41. 41.
    Johns RA, Steude JS, Castanier LM, Roberts PV (1993) Nondestructive measurements of fracture aperture in crystalline rock cores using X-ray computed tomography. J Geophys Res 98(B2):1889–1900CrossRefGoogle Scholar
  42. 42.
    Kak AC, Slaney M (1987) Principles of computerized tomographic imaging. IEEE Press, New YorkGoogle Scholar
  43. 43.
    Karpyn ZT, Alajmi A, Radaelli F, Halleck PM, Grader AS (2009) X-ray CT and hydraulic evidence for a relationship between fracture conductivity and adjacent matrix porosity. Eng Geol 103(3–4):139–145CrossRefGoogle Scholar
  44. 44.
    Ketcham RA, Carlson WD (2001) Acquisition, optimization and interpretation of X-ray computed tomographic imagery: applications to the geosciences. Comput Geosci 27(4):381–400CrossRefGoogle Scholar
  45. 45.
    Ketcham RA, Slottke DT, Sharp JM (2010) Three-dimensional measurement of fractures in heterogeneous materials using high-resolution X-ray computed tomography. Geosphere 6(5):499–514CrossRefGoogle Scholar
  46. 46.
    Kulatilake PHSW, Shou G, Huang TH, Morgan RM (1995) New peak shear strength criteria for anisotropic rock joints. Int J Rock Mech Min Sci Geomech Abstr 32(7):673–697CrossRefGoogle Scholar
  47. 47.
    Ladanyi B, Archambault G (1970) Simulation of the shear behaviour of a jointed rock mass. In: Proceedings of the 11th symposium on rock mechanics: theory and practice. American Institute of Mining Engineers, Berkeley, CA, pp 105–125Google Scholar
  48. 48.
    Lam T, Johnston I (1989) Shear behavior of regular triangular concrete/rock joints—evaluation. J Geotech Eng 115(5):728–740CrossRefGoogle Scholar
  49. 49.
    Lanaro F (2000) A random field model for surface roughness and aperture of rock fractures. Int J Rock Mech Min Sci 37(8):1195–1210CrossRefGoogle Scholar
  50. 50.
    Landis EN (2006) X-ray tomography as a tool for micromechanical investigations of cement and mortar. Geox 2006: advances in X-ray tomography for geomaterials. ISTE, London, pp 79–93Google Scholar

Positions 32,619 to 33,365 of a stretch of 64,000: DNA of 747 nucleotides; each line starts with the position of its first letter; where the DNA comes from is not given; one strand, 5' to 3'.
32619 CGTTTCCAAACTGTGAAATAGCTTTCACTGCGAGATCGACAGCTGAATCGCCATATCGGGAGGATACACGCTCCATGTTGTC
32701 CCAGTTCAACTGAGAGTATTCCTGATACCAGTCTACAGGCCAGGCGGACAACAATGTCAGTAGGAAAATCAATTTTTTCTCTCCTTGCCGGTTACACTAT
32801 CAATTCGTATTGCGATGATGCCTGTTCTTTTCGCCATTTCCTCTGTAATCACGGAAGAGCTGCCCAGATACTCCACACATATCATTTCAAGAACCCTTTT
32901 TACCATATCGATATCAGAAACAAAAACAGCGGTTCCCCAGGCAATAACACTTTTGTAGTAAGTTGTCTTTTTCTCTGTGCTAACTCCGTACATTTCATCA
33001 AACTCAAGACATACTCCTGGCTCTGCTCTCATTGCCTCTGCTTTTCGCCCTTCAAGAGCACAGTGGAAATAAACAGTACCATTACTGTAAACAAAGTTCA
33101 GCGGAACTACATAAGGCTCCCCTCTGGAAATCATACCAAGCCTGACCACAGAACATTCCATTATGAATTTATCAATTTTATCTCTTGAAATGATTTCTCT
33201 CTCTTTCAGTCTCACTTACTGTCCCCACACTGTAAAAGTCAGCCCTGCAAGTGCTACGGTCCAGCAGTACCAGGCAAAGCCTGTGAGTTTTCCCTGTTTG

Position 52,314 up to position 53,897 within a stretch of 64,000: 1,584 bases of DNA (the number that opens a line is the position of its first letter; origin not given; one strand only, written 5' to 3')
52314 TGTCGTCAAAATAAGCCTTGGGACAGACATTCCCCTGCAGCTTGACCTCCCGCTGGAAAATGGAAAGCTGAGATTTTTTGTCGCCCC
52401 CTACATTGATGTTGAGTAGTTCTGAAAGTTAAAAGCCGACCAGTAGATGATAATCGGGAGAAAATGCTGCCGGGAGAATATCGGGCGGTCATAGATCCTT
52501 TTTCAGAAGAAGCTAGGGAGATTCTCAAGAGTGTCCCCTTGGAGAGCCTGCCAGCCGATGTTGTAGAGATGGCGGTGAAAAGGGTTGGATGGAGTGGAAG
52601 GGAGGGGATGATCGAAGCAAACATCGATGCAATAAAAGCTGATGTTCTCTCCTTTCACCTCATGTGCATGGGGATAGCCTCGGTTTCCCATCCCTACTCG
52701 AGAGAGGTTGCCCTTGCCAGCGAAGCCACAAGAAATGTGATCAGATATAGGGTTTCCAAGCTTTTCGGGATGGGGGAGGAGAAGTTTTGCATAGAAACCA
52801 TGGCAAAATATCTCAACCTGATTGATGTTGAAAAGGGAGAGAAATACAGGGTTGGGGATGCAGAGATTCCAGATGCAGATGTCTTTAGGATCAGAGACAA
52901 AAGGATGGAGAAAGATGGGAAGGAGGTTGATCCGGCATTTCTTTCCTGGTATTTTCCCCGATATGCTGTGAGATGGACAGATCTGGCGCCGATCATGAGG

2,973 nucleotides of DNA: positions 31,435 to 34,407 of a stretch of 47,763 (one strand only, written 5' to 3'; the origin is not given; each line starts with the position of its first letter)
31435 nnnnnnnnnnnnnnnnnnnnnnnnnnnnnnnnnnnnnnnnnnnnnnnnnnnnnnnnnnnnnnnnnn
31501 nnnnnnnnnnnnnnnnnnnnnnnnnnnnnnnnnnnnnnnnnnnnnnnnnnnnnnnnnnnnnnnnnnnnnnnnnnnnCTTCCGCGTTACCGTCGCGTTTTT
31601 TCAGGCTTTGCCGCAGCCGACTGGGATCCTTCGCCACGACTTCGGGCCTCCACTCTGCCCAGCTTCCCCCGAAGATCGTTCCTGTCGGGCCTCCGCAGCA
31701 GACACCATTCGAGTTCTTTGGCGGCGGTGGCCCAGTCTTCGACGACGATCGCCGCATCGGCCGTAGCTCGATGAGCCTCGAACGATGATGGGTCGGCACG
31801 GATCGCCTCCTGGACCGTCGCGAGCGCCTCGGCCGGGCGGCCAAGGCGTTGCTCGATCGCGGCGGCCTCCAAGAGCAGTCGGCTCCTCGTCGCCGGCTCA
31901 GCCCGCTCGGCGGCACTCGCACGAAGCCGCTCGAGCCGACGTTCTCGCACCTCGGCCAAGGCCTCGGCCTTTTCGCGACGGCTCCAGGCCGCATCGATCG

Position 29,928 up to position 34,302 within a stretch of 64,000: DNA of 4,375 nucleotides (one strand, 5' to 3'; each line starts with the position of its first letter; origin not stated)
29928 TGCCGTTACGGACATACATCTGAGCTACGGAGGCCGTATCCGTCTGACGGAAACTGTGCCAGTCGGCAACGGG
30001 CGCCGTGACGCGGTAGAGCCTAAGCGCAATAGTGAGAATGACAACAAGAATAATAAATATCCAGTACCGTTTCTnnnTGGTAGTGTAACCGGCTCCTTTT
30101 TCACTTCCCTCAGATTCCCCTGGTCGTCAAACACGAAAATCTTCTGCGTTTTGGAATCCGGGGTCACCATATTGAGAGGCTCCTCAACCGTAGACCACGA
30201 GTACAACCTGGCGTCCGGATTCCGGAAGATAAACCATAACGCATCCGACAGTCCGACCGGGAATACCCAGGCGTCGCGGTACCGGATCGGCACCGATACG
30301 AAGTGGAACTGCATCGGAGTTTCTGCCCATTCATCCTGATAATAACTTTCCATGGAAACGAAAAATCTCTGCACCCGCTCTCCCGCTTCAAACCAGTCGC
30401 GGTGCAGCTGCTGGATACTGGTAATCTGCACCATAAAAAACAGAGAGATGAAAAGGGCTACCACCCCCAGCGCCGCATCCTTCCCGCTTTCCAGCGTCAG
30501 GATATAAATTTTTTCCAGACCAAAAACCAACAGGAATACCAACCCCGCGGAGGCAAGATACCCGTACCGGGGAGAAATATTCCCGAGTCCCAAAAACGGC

51. 51.
    Li C, Tam P (1998) An iterative algorithm for minimum cross entropy thresholding. Pattern Recogn Lett 19(8):771–776CrossRefzbMATHGoogle Scholar
  52. 52.
    Long JCS, Witherspoon PA (1985) The relationship of the degree of interconnection to permeability in fracture networks. J Geophys Res 90(B4):3087–3098CrossRefGoogle Scholar
  53. 53.
    Lorensen, WE, Cline, HE (1987) Marching cubes: A high resolution 3D surface construction algorithm. In: Proceedings of the 14th annual conference on computer graphics and interactive techniques SIGGRAPH ’87. ACM, New York, NY, USA, pp 163–169. doi: 10.1145/37401.37422.
  54. 54.
    Louis L, Baud P, Wong TF (2007) Characterization of pore-space heterogeneity in sandstone by X-ray computed tomography. Geol Soc Lond Spec Publ 284(1):127–146CrossRefGoogle Scholar
  55. 55.
    Makurat, A, Barton, NR, Rad, NS (1990) Joint conductivity variation due to normal and shear deformation. In: Barton N, Stephansson O (eds) Rock joints. Proceedings of the international symposium on rock joints. A. A. Balkema, Rotterdam, Loen, Norway, pp 535–540Google Scholar
  56. 56.
    Nasseri MHB, Rezanezhad F, Young RP (2011) Analysis of fracture damage zone in anisotropic granitic rock using 3d X-ray CT scanning techniques. Int J Fract 168(1):1–13CrossRefGoogle Scholar
  57. 57.
    Odling NE, Gillespie P, Bourgine B, Castaing C, Chiles JP, Christensen NP, Fillion E, Genter A, Olsen C, Thrane L, Trice R, Aarseth E, Walsh JJ, Watterson J (1999) Variations in fracture system geometry and their implications for fluid flow in fractures hydrocarbon reservoirs. Petrol Geosci 5(4):373–384CrossRefGoogle Scholar
  58. 58.
    Olsson WA, Brown SR (1993) Hydromechanical response of a fracture undergoing compression and shear. Int J Rock Mech Min Sci Geomech Abstr 30(7):845–851CrossRefGoogle Scholar
  59. 59.
    Otani J, Obara Y (eds) (2004) X-ray CT for geomaterials: soils, concrete, rocks: Geox 2003. A. A. Balkema, LisseGoogle Scholar
  60. 60.
    Otsu N (1979) A threshold selection method from gray-level histograms. IEEE Trans Syst Man Cybern 9(1):62–66CrossRefMathSciNetGoogle Scholar
  61. 61.
    Palmstrom A (2001) Measurement and characterization of rock mass jointing. In: Sharma KR, Saxena VM (eds) In-situ characterization of rocks. A. A Balkema, Rotterdam, pp 49–97Google Scholar
  62. 62.